Three things will last forever—faith, hope, and love—and the greatest of these is love. 1 Corinthians 13:13
If you had to describe God’s character in just one word, what would you say? It’s an impossible task, but the one word I think I would say is “love.” In fact, 1 John 4:16 tells us that God Himself is love. Everything He does is motivated by His love for us. When we give our lives to Him, Scripture teaches that the Holy Spirit works in our own lives to make us more like Him, including His love. So you see, Jesus made it crystal clear that His followers are to show His love to the people around us.
As we think about Jesus’ love and His command to love, some of us might wonder what this kind of love looks like on a daily basis. All we have to do is turn to Scripture. Scripture tells us what love looks like in 1 Corinthians 13. In this chapter, Paul, the writer of 1 Corinthians, explained what love is. Amidst a long list of what love is and is not, Paul explained that love is patient, kind, not jealous, not irritable, and more (verses 4-5). These are just some of the things Paul taught about love. He continued saying that love perseveres, refusing to give up or lose faith (verse 7). 1 Corinthians 13 ends with this concluding statement about love: “Three things will last forever—faith, hope, and love—and the greatest is love” (verse 13). What a great way to end this passage of Scripture!
How do we love the people, especially the children in our lives? We are patient with them. We are kind. We persevere. We never give up. You know, of course, it is not always easy to love in this way. It’s messy. The good news is that we are not left alone in our quest to love. Scripture promises that the Holy Spirit dwells in us and helps us live lives that honor God when we give our lives to Christ. As we grow, the Holy Spirit produces fruit in us. Do you want to know what the very first fruit of the spirit listed in Scripture is? It’s love (Galatians 2:22)! The Holy Spirit helps us to grow in love.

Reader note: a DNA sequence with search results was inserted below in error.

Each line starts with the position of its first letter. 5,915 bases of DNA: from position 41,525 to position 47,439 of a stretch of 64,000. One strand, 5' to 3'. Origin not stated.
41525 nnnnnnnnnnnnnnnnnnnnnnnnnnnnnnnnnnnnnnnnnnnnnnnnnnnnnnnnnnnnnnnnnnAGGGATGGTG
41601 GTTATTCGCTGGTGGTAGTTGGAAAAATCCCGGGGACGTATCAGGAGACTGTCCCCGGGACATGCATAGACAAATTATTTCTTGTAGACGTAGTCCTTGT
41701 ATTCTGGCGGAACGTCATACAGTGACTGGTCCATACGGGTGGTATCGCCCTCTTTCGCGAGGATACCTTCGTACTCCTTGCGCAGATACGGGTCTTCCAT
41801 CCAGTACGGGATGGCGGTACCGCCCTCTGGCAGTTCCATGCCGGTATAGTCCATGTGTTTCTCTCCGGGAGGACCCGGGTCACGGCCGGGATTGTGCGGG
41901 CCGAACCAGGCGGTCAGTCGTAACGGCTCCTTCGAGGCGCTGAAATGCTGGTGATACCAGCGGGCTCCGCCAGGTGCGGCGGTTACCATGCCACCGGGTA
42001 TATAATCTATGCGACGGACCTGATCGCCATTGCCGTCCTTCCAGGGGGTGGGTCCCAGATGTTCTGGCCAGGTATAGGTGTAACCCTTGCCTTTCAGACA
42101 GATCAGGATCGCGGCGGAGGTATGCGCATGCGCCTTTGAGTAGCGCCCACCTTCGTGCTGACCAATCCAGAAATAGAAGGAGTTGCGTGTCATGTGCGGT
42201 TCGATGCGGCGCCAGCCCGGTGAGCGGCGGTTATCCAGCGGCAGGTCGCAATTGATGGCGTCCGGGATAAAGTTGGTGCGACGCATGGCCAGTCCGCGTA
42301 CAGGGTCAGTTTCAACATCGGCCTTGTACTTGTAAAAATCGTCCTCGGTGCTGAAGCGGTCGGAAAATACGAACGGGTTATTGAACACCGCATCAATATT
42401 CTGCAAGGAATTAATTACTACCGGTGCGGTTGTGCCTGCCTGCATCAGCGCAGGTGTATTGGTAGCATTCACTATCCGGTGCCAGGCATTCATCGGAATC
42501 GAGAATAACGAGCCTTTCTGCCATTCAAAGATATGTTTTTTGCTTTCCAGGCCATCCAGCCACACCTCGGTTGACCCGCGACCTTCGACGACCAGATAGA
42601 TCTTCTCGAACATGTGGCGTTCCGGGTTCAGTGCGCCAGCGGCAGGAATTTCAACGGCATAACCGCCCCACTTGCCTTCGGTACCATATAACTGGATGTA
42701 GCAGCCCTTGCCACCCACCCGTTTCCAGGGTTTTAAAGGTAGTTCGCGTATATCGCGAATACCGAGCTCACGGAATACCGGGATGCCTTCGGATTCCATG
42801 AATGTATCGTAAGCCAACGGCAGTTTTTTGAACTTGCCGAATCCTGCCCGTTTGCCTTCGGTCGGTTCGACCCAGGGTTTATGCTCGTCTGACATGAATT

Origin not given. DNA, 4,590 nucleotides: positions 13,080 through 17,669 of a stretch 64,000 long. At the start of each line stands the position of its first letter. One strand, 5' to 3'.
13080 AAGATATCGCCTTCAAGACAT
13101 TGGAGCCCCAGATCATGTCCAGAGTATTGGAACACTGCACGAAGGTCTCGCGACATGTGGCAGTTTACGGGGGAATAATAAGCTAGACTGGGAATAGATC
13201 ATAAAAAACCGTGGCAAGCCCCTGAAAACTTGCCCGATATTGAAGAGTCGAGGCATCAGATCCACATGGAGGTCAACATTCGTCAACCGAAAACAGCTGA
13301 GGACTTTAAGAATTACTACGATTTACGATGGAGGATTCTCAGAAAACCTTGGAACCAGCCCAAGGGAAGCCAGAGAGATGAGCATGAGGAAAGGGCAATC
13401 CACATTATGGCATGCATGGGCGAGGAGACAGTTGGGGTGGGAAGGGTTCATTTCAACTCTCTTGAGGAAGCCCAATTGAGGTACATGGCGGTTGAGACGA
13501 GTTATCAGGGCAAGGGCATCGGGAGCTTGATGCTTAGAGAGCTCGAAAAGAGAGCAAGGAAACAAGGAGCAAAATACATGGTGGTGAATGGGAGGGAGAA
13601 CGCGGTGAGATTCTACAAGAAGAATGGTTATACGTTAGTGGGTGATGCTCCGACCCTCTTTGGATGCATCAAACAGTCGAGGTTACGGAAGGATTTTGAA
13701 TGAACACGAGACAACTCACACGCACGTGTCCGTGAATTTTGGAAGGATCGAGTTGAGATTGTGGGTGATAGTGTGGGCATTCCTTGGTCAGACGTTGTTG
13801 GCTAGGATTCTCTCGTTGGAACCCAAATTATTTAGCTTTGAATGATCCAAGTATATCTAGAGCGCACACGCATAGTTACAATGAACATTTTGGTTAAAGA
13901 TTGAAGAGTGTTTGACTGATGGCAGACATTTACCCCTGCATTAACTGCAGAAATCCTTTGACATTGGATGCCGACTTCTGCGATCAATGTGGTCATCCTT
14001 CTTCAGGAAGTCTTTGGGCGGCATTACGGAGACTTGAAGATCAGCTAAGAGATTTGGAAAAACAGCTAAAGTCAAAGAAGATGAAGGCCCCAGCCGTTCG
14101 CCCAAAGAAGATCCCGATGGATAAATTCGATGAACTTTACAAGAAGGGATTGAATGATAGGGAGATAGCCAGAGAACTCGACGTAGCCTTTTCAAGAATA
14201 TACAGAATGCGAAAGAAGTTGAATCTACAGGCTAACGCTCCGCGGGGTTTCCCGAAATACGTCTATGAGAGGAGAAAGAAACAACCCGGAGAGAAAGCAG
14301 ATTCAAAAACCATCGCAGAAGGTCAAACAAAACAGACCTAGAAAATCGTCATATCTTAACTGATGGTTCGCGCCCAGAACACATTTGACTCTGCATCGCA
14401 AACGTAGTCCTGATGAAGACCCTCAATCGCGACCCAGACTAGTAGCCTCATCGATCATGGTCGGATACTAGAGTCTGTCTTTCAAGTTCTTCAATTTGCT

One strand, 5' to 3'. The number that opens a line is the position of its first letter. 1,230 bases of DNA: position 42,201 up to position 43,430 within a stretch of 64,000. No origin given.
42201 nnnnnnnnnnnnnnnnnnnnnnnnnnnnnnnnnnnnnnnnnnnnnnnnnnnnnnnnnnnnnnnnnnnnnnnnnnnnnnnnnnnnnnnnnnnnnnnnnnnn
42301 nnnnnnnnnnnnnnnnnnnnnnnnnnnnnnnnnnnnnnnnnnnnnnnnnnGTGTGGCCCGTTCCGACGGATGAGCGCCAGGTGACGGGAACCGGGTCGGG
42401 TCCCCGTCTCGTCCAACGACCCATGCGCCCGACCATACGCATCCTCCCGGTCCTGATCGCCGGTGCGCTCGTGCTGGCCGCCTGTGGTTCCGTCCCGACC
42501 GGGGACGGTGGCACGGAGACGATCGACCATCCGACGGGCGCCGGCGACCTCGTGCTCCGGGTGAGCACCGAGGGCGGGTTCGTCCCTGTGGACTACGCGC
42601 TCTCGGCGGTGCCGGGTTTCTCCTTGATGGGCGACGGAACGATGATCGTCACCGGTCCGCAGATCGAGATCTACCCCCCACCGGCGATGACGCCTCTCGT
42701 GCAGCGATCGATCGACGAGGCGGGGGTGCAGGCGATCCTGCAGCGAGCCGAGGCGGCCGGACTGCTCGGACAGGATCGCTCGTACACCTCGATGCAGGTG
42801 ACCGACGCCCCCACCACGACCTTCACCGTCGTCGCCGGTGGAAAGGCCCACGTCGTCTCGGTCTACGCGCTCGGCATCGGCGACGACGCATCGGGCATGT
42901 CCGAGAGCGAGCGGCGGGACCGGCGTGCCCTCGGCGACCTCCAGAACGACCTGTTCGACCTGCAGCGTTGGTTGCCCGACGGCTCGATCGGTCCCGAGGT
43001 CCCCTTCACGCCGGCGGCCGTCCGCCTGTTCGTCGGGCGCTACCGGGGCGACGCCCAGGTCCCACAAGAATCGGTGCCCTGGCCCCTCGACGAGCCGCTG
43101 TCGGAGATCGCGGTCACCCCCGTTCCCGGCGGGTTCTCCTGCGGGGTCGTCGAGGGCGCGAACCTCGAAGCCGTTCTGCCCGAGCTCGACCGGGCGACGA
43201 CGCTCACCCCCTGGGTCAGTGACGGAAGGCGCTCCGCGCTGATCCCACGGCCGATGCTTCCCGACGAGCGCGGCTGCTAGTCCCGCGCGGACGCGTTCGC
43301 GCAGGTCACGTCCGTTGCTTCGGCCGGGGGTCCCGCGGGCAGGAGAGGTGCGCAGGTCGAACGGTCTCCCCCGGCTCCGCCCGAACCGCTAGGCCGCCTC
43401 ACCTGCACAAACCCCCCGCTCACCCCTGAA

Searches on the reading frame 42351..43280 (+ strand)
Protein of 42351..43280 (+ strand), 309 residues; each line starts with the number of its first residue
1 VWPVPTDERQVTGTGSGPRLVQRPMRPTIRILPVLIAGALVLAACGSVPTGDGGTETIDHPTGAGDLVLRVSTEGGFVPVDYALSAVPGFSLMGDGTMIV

Showing love to the people around us does not have to be big gestures. In fact, it’s often the small acts of love that have the greatest impact. Mother Teresa said it this way: “Do small things with great love.” So what small thing with great love can you do today? Can you send cookies or coffee to a friend you know needs a reminder that they are loved? Maybe you can send a card with a gift card to someone who is having a difficult week. Whatever you decide, commit to doing a small act of love today.
1 Corinthians 13:1-13 (NLT)
If I could speak all the languages of earth and of angels, but didn’t love others, I would only be a noisy gong or a clanging cymbal. If I had the gift of prophecy, and if I understood all of God’s secret plans and possessed all knowledge, and if I had such faith that I could move mountains, but didn’t love others, I would be nothing. If I gave everything I have to the poor and even sacrificed my body, I could boast about it; but if I didn’t love others, I would have gained nothing.
Love is patient and kind. Love is not jealous or boastful or proud or rude. It does not demand its own way. It is not irritable, and it keeps no record of being wronged. It does not rejoice about injustice but rejoices whenever the truth wins out. Love never gives up, never loses faith, is always hopeful, and endures through every circumstance.
Prophecy and speaking in unknown languages and special knowledge will become useless. But love will last forever! Now our knowledge is partial and incomplete, and even the gift of prophecy reveals only part of the whole picture! But when the time of perfection comes, these partial things will become useless.
When I was a child, I spoke and thought and reasoned as a child. But when I grew up, I put away childish things. Now we see things imperfectly, like puzzling reflections in a mirror, but then we will see everything with perfect clarity. All that I know now is partial and incomplete, but then I will know everything completely, just as God now knows me completely.
Three things will last forever—faith, hope, and love—and the greatest of these is love.
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